packaged goods

Hello Hopes 'An Inconvenient Tooth' Will End Dental Warfare

Any idea what’s really lurking in your toothpaste? Hello, a new natural products brand, doesn’t think so. So it’s going full-throttle cute to blow the whistle on mainstream brands in the $3 billion oral care market, with a digital campaign focusing on the natural ingredients it uses in its toothpastes, like coconut oil, aloe and plant-based sweeteners.

Called “An Inconvenient Tooth” (see? cute!), the animated spot features a moderately outraged molar who tells a grossed-out family just how much bad stuff they’ve been brushing with, including saccharine artificial dyes and propylene glycol, the chemical used to de-ice planes. 



“Our research showed us that as aware as consumers are about ingredients in other products, they really haven’t gotten around to thinking about what’s in their toothpaste,” says Joshua Nafman, who joined the Montclair, N.J.-based startup as VP/marketing five months ago. Hello, which also makes toothbrushes and breath spray, is based on founder Craig Dubitsky’s observations that other brands treat people’s mouths as a kind of a “war zone, talking about killing and fighting odors, germs and bacteria.” The goal was to change that and build a friendly brand. (Hello was the friendliest word Dubitsky could think of.)

Nafman acknowledges that convincing consumers to back away from the standard imagery of white-coated dentists at war with plaque “won’t be easy, but it’s worth a try.” While the product does carry the symbol showing it’s been proven safe by the American Dental Association, that detail is less likely to get noticed than, let’s say, the hopping bunny that promises the product hasn’t been tested on animals.

“You think about what’s in your food,” the tooth says in the ads, “and what’s in your cleaning supplies. But no one asks about toothpaste.” 

He says the decision to use animation grew from its determination to target Gen Y, typically the most open to natural and niche products. “We know they lean heavily toward video and social media,” he tells Marketing Daily. “And we wanted to break away from the seriousness of the category, and bring the brand’s natural personality to life.”

Nafman expects the campaign to resonate with Millennials, who are already enamored of trends like coconut-oil pulling and in love with such chem-free brands as Method. (Dubitsky has worked on that brand, too, and also founded EOS, the spherical lip-balm company.) 

Marketing Hello as gluten-free, vegan-friendly and cruelty-free also increases its appeal. Kids’ flavors include blue raspberry and bubblegum, “which taste so good kids rush to brush,” it promises. That positioning is helping reach young parents, he says. So far, the product has achieved distribution in such mass retailers as Walmart, Target, Kroger, and CVS.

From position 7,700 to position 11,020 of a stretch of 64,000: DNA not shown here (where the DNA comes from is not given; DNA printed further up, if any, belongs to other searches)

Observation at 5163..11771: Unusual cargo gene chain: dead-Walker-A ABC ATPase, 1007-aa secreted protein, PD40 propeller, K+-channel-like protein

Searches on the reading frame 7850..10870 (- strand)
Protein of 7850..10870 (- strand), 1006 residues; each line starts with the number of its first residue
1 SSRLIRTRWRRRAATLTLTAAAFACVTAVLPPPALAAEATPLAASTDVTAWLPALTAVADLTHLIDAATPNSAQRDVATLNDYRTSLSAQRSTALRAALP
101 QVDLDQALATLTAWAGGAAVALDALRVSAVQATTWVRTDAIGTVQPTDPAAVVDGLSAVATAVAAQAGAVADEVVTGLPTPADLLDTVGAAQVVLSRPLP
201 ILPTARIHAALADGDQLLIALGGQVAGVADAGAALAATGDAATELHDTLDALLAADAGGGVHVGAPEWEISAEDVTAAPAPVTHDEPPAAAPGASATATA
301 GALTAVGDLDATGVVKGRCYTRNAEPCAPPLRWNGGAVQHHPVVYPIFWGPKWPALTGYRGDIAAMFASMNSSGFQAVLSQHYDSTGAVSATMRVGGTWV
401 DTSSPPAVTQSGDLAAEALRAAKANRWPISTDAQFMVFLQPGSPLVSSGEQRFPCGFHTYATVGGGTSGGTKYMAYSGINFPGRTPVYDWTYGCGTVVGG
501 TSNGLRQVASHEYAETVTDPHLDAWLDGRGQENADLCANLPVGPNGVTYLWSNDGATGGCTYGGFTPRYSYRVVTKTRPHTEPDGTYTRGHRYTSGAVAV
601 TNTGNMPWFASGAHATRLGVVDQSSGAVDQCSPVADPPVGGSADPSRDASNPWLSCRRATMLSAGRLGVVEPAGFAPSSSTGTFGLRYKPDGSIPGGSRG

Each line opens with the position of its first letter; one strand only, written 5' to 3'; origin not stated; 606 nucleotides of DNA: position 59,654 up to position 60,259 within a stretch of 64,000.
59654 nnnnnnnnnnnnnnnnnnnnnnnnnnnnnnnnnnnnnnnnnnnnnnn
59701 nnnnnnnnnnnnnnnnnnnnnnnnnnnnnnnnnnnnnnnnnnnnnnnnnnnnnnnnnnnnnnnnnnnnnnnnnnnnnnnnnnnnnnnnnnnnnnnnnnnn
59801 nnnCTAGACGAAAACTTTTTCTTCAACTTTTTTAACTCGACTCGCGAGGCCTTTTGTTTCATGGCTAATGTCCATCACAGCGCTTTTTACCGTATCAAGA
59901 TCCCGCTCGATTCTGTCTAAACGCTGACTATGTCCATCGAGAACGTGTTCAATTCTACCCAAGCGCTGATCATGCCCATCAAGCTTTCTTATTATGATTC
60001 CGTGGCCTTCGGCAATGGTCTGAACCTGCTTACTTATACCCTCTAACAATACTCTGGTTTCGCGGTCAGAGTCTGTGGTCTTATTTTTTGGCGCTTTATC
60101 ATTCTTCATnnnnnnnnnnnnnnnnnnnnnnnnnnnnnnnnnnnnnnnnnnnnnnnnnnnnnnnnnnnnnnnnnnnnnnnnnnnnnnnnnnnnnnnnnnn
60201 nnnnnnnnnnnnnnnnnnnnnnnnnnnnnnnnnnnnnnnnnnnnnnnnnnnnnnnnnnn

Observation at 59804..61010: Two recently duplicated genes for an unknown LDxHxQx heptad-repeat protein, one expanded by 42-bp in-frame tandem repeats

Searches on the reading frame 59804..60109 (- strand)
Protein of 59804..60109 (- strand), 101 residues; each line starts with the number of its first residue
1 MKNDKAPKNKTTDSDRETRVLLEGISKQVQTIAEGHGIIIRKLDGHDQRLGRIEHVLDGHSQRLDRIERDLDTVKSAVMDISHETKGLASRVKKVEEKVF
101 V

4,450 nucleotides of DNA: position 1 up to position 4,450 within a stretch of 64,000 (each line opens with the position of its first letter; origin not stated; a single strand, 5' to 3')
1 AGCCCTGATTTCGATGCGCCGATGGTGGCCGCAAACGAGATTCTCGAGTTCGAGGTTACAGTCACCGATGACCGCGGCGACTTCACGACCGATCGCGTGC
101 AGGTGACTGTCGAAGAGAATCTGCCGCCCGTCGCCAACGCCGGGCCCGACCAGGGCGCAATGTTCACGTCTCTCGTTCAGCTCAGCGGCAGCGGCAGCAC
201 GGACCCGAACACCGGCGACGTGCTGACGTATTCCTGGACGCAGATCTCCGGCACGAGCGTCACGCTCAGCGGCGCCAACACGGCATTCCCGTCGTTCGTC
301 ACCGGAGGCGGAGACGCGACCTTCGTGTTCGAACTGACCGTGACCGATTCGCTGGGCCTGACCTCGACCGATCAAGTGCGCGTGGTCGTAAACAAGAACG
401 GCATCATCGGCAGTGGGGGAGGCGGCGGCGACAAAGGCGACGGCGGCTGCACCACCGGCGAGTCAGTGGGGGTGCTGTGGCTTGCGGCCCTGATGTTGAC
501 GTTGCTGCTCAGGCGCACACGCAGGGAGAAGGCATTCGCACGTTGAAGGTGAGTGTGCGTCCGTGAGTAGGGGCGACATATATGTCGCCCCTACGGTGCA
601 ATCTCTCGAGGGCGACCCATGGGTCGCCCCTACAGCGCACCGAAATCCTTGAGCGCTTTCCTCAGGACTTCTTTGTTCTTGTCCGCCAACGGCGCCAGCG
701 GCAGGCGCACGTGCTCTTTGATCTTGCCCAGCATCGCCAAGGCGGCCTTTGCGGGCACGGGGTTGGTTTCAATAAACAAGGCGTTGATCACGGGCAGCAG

The campaign, from 72andSunny, includes the video, which is scheduled to run on Facebook, Instagram and YouTube, as well as an influencer campaign. To increase sharing, the video steers users towards a free sample for themselves, and an opportunity to send one to a friend, as well.

Mintel says sales of oral care products in the U.S hit $3 billion last year, a 3.4% gain from 2014. (Toothpaste accounts for about 39%.) And while there’s plenty of resistance to natural products, with 20% of consumers saying they don’t work as well and 30% describing them as too expensive, 23% think natural oral care products are safer, 18% say they are better for teeth and gums and 20% wish mainstream brands had more natural offerings.

Tom’s of Maine, a chief competitor of Hello, gained 17% in sales in the last year, Mintel reports, largely because so many more people are paying attention to ingredients. “Consumers are demanding more information about a product’s ingredients and are more attuned to the perceived dangers of certain goods,” it writes in its latest report on oral care products. “This elevated concern surrounding product safety is certainly contributing to the success of naturally positioned brands like Tom’s of Maine.”

1 comment about "Hello Hopes 'An Inconvenient Tooth' Will End Dental Warfare".
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  1. Jonathan Hutter from Northern Light Health, April 12, 2017 at 9:48 a.m.

    I don't know the last time I heard a certain generational segment referred to as "Gen Y." 

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